May 26, 2005
America betrayed: the judicial filibuster 'compromise'By Christopher G. Adamo
It will be some time before the full impact of this week's sellout by seven so—called 'moderate' Republicans in the U.S. Senate becomes completely apparent. The plan to break Democrat filibusters of judicial nominees was, in reality, no less than a Republican fight to restore the integrity of the Constitution. But in the face of the Republican defections, Democrats will now credibly claim to have protected it, and the nation as a whole, from the ravages of Republican 'extremism.'
Despite media spin, this arrangement was no agreement among 'centrists' from both parties. The seven Democrats who participated in the deal acted as devoted foot soldiers for Senate Minority leader Harry Reid, loyally doing his bidding.
In contrast, the seven Republican participants knowingly betrayed their own party's leadership. Were Newsweek magazine to objectively cover the event, it might show them flushing a U.S. Constitution down the toilet.
In return for their complete abandonment of efforts to restore Constitutional integrity to the judiciary, Republicans essentially got nothing. The 'concession' by Democrats to 'allow' (any doubts as to who is in control?) floor votes on nominees Brown, Owen, and Pryor, amounts to little more than the worst sort of tokenism.
Furthermore, Democrat promises to only revert to judicial filibusters under 'extraordinary circumstances' are an insult to the intelligence of any cognizant Republican (of which there are admittedly few).
Democrats have already shown the degree to which they can torture new meanings out of such straightforward terms as 'is' and 'sex.' In their minds, the traditional values of mainstream America already easily exceed the boundaries of 'extraordinary.'
In truth, Monday's surrender was only the latest in a long series of such capitulations by Republicans at critical moments in the country's political discourse.
Former Senator Bob Dole (R.—KS) ushered in the present era of GOP backtracking when he uttered his famous 'enough is enough' retreat on the budget battle of 1995, unconditionally surrendering to Bill Clinton.
Far worse was the manner in which Republicans, including several real conservatives, abandoned their core principles and rallied to the side of ultra—liberal New Jersey Governor Christine Whitman in her razor—thin 1997 re—election bid. Coming to her aid to a degree rarely displayed in any gubernatorial race, Republican and conservative leaders essentially told the entire 'moderate' (read: liberal) wing of the party that it can always expect blind loyalty from the right.
Whitman repaid conservatives four years later by siding with liberals at a crucial point in the campaign of her potential successor, Bret Schundler, helping secure victory for his Democrat opponent, Jim McGreevey. But were her actions really contrary to her well known ultra—liberal political and moral philosophies?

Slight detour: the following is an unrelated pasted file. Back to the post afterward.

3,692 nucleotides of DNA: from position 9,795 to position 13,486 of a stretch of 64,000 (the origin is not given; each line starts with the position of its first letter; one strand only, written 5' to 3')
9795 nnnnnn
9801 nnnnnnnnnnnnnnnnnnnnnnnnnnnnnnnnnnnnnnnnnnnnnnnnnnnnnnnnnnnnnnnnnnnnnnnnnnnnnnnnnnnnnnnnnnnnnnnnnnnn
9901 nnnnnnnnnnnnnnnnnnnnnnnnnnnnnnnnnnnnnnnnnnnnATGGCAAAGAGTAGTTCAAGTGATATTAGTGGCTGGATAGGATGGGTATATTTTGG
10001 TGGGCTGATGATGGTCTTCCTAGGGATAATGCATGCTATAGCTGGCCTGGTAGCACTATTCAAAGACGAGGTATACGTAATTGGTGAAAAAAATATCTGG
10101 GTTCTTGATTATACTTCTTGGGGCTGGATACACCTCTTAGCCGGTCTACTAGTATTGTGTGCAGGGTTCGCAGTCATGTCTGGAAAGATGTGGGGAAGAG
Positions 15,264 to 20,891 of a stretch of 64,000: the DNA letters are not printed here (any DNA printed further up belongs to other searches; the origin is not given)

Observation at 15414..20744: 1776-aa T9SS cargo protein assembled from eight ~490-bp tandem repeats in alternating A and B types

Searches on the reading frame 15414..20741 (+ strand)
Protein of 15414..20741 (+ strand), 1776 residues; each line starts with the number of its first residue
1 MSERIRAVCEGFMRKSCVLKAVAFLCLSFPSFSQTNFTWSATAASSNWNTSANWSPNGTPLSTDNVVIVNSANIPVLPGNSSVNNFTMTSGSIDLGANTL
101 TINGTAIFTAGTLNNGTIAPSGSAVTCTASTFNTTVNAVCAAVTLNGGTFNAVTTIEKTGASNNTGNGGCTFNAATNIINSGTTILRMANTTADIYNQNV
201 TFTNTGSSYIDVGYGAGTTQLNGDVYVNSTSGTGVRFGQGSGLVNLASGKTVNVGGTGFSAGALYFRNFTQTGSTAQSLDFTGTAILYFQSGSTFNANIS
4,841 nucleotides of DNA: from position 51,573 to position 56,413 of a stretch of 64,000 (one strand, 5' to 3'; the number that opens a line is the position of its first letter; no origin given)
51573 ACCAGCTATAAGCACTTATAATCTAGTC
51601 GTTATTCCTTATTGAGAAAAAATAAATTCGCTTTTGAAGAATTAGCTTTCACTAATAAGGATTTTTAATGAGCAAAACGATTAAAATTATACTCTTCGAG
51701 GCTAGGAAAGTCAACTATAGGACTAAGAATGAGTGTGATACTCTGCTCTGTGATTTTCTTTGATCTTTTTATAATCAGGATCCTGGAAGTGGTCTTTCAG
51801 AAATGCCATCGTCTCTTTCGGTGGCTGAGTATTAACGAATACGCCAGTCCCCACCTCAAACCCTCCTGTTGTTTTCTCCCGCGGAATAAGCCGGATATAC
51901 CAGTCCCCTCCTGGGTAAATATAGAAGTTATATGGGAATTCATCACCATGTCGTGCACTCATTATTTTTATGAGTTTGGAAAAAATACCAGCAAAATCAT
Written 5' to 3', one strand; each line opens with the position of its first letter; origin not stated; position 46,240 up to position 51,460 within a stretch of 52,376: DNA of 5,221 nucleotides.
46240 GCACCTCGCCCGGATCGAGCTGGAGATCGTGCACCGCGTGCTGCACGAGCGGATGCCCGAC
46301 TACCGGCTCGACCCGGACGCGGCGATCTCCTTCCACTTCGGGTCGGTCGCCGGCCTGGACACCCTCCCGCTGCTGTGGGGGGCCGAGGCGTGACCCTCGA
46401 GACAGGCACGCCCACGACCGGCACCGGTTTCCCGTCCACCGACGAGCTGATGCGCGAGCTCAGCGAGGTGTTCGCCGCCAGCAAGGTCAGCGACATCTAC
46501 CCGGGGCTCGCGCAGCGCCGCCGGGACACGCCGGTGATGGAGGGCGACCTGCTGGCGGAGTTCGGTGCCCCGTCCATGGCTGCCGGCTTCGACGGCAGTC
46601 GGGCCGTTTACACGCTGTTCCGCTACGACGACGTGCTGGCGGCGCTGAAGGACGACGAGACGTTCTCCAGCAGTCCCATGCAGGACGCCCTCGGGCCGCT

Last year, President Bush helped set the stage for the sellout of his own judicial nominees by aiding one of the Republican Party's most contemptible Senate 'Trojan horses,' Pennsylvania 'moderate' Arlen Specter. By his actions, the President clearly made a statement that no matter how antithetical to conservatism Republican office holders might be, in a pinch they can count on conservative support.
Though Specter did not directly participate in the 'compromise agreement' devised by Senate Minority Leader Harry Reid, his vocal endorsement of such efforts certainly emboldened those Republicans who did.
So, should anyone be surprised when 'moderates' fearlessly undermine valiant conservative efforts such as Senate Majority leader Bill Frist's fight to restore a constitutional judiciary? What has the party leadership, and indeed the President himself, ever shown them they might have to lose by such duplicity?
The only glimmer of light at the end of this dismal tunnel is that conservatives may have finally awakened to the fact that, by their consistent support of traitors in their midst, they have helped degenerate the situation to its present state. This approach to achieving 'majority' status has been an utter disaster. Thus, a change in political strategy is the first step towards rectifying the situation.
Three Senate Republicans who engaged in this week's treachery, Olympia Snowe of Maine, Lincoln Chafee of Rhode Island, and Mike Dewine of Ohio, are up for reelection next year. Conservative activists should immediately begin to organize efforts to see them defeated by any candidate who runs against them.
Conservatives had better come to grips with the fact that fifty—two real Republican Senators would constitute a better majority than fifty—five who think they can engage in such disloyalty with impunity. Otherwise, they must resign themselves to the grim prospect that such people do indeed run the country.